Denver dad caught in Guatemala adoption fight

Date: 2007-09-04

Denver dad caught in Guatemala adoption fight

Guatemala blocks Denver man's try to bring baby here

September 4, 2007
By Berny Morson
Rocky Mountain News

Russell Johnston has everything he needs to welcome a baby to his Denver home.

A stroller. A car seat. A crib stocked with stuffed animals, and the name "DYLAN" on the wall above it in big, brightly colored wooden letters.

But 8-month-old Dylan is in Guatemala, a tiny hostage in a month-old dispute between the Guatemalan government and an orphanage run by an American and his Guatemalan wife.

"I call him my son all the time," says Johnston, who has met Dylan only in photographs.

Johnston is among more than 40 parents ready to adopt children from Casa Quivira, a private orphanage in Antigua, Guatemala. He had purchased airline tickets for the trip to Guatemala after running the gantlet of paperwork that precedes adoption.

But on Aug. 11, authorities raided Casa Quivira and halted adoptions. Guillermo Castillo, the Guatemalan ambassador to Washington, said Friday the raid was in response to charges by birth parents that children had been taken for adoption without permission.

More than 40 babies, including Dylan, were removed by authorities from Casa Quivira and put in other facilities. Castillo said they were seized because Casa Quivira wasn't cooperating with officials sent to supervise the orphanage.

Casa Quivira director Clifford Phillips denied the charges.

In a statement last month, Phillips said the "case against Casa Quivira is founded on baseless accusations." He accused the government of spreading "emotionally charged lies."

Phillips said Friday he runs DNA checks to ensure that women who present children for adoption are the birth parents.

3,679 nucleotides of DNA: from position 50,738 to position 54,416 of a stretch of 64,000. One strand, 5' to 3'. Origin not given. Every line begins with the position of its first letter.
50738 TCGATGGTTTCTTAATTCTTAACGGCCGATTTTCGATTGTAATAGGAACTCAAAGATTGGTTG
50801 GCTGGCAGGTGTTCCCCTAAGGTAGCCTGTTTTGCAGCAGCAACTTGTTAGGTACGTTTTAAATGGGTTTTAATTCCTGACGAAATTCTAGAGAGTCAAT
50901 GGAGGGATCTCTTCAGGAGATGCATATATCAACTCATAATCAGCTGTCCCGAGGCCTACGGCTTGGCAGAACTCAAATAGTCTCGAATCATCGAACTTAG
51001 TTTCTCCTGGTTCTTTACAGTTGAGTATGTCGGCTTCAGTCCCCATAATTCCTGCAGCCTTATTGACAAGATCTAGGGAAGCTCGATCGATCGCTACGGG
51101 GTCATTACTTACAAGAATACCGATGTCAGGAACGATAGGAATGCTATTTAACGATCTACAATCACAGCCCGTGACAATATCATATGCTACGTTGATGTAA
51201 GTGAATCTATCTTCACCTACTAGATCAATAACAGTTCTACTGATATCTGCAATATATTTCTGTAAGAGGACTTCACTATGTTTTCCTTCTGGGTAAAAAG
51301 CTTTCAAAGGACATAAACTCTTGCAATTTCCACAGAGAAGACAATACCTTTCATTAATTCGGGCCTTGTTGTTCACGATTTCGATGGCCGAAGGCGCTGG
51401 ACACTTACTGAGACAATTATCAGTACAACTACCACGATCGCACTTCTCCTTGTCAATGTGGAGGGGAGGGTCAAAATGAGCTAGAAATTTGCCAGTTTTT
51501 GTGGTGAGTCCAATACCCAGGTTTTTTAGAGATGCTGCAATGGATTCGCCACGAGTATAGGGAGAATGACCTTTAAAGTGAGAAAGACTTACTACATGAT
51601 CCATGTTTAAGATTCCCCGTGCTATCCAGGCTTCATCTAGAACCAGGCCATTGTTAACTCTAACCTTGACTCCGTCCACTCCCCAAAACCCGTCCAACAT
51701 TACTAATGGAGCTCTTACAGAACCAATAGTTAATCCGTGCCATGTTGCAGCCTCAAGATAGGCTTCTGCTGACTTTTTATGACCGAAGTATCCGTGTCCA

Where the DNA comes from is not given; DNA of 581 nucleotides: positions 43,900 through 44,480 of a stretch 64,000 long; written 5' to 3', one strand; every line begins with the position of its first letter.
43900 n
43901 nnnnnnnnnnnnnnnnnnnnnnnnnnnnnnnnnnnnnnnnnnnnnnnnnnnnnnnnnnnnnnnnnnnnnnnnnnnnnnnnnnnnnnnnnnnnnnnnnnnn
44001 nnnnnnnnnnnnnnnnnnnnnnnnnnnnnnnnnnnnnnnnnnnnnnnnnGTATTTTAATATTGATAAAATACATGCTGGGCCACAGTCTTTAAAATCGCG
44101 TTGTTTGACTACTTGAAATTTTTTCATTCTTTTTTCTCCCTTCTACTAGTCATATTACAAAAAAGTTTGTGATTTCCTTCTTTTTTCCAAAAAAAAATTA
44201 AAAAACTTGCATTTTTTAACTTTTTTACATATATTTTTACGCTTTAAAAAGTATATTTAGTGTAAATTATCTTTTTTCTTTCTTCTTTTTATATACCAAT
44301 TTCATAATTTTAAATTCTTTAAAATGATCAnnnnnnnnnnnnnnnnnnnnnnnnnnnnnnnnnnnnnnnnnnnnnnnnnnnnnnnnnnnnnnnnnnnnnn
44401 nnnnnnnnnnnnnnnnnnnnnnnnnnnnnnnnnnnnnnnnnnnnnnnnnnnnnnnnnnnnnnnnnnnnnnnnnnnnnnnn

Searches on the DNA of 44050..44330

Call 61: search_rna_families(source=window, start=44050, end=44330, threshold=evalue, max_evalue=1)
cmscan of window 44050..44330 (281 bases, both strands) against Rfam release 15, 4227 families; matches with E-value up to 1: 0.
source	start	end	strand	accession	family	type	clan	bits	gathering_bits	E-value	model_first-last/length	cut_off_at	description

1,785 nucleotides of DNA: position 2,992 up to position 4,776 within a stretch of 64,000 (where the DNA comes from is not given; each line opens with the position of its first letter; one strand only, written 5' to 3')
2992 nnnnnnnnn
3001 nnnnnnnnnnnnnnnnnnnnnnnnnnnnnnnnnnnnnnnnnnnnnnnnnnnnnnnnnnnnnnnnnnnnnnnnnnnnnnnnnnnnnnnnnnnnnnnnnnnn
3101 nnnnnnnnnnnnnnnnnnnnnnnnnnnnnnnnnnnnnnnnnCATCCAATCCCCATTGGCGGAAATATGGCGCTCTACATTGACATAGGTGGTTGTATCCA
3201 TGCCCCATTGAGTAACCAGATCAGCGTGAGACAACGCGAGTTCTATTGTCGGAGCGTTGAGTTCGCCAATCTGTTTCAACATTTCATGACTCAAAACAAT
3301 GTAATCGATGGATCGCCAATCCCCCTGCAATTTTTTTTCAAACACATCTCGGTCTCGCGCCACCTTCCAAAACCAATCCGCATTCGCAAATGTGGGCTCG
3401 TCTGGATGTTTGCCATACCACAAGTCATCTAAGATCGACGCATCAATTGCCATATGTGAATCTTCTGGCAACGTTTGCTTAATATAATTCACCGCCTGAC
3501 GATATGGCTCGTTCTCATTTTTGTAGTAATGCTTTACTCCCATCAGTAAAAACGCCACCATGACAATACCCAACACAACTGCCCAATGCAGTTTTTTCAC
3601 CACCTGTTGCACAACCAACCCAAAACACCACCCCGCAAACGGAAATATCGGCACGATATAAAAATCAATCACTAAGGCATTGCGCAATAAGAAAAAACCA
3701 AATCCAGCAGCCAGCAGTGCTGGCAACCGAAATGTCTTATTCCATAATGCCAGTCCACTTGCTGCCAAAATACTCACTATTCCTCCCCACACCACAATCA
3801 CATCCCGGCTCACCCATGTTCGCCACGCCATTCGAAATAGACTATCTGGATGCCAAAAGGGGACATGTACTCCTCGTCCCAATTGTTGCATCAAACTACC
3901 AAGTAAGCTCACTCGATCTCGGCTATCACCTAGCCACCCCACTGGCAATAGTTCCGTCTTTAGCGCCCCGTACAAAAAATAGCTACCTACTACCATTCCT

He said the orphanage is a pawn in a political dispute over adoptions. The Guatemalan government is under internal and external pressure to conform to treaties on multinational adoptions.

"We're very concerned that the trauma the children will suffer will have long-term effects," said Phillips, who is living in Florida.

"I will go back (to Guatemala) when Ambassador Guillermo Castillo can assure my safety and security," Phillips said.

Johnston said he decided to adopt through Casa Quivira because of glowing recommendations from other adoptive parents.

Johnston, 35, a Missouri native, does marketing for an accounting firm.

"I just got to a point when I realized that I've been blessed with pretty much whatever I needed and wanted, and it was just time to live for something more than myself," he said of his decision to adopt as a single parent.

Johnston underwent criminal and financial background checks, a physical to be sure he was healthy enough to adopt and interviews with a social worker.

Based on estimates of compatibility, Casa Quivira paired Johnston with Dylan and sent a photograph in May.

"He really looked like the kid I would be adopting," Johnston said.

Johnston lives in an early 20th century brick home near City Park that he's been renovating for three years. He's outfitted an upstairs room as a nursery.

He has not been told where the Guatemalan government is keeping Dylan.

"He's been moved to a home that I've never seen, that I don't know," Johnston said. "I don't know if he's being fed the proper food or if he's getting medication if he needs it."

The U.S. embassy in Guatemala, which was closed for the Labor Day holiday, has urged caution in dealing with the under-regulated Guatemalan adoption market.

The U.S. requires a DNA check to confirm the parentage of Guatemalan adoptees. Since Aug. 6, the embassy has been requiring a second DNA check before babies may enter the United States.

Dylan and his mother underwent a first check, Johnston said.

Castillo, the Guatemalan ambassador, said prosecutors are reviewing the paperwork on each of the Casa Quivira babies. He's not sure how long that will take.

Johnston said he hopes to bring Dylan home before his first birthday in December "so he has plenty of time to bond and attach." or 303-954-5209


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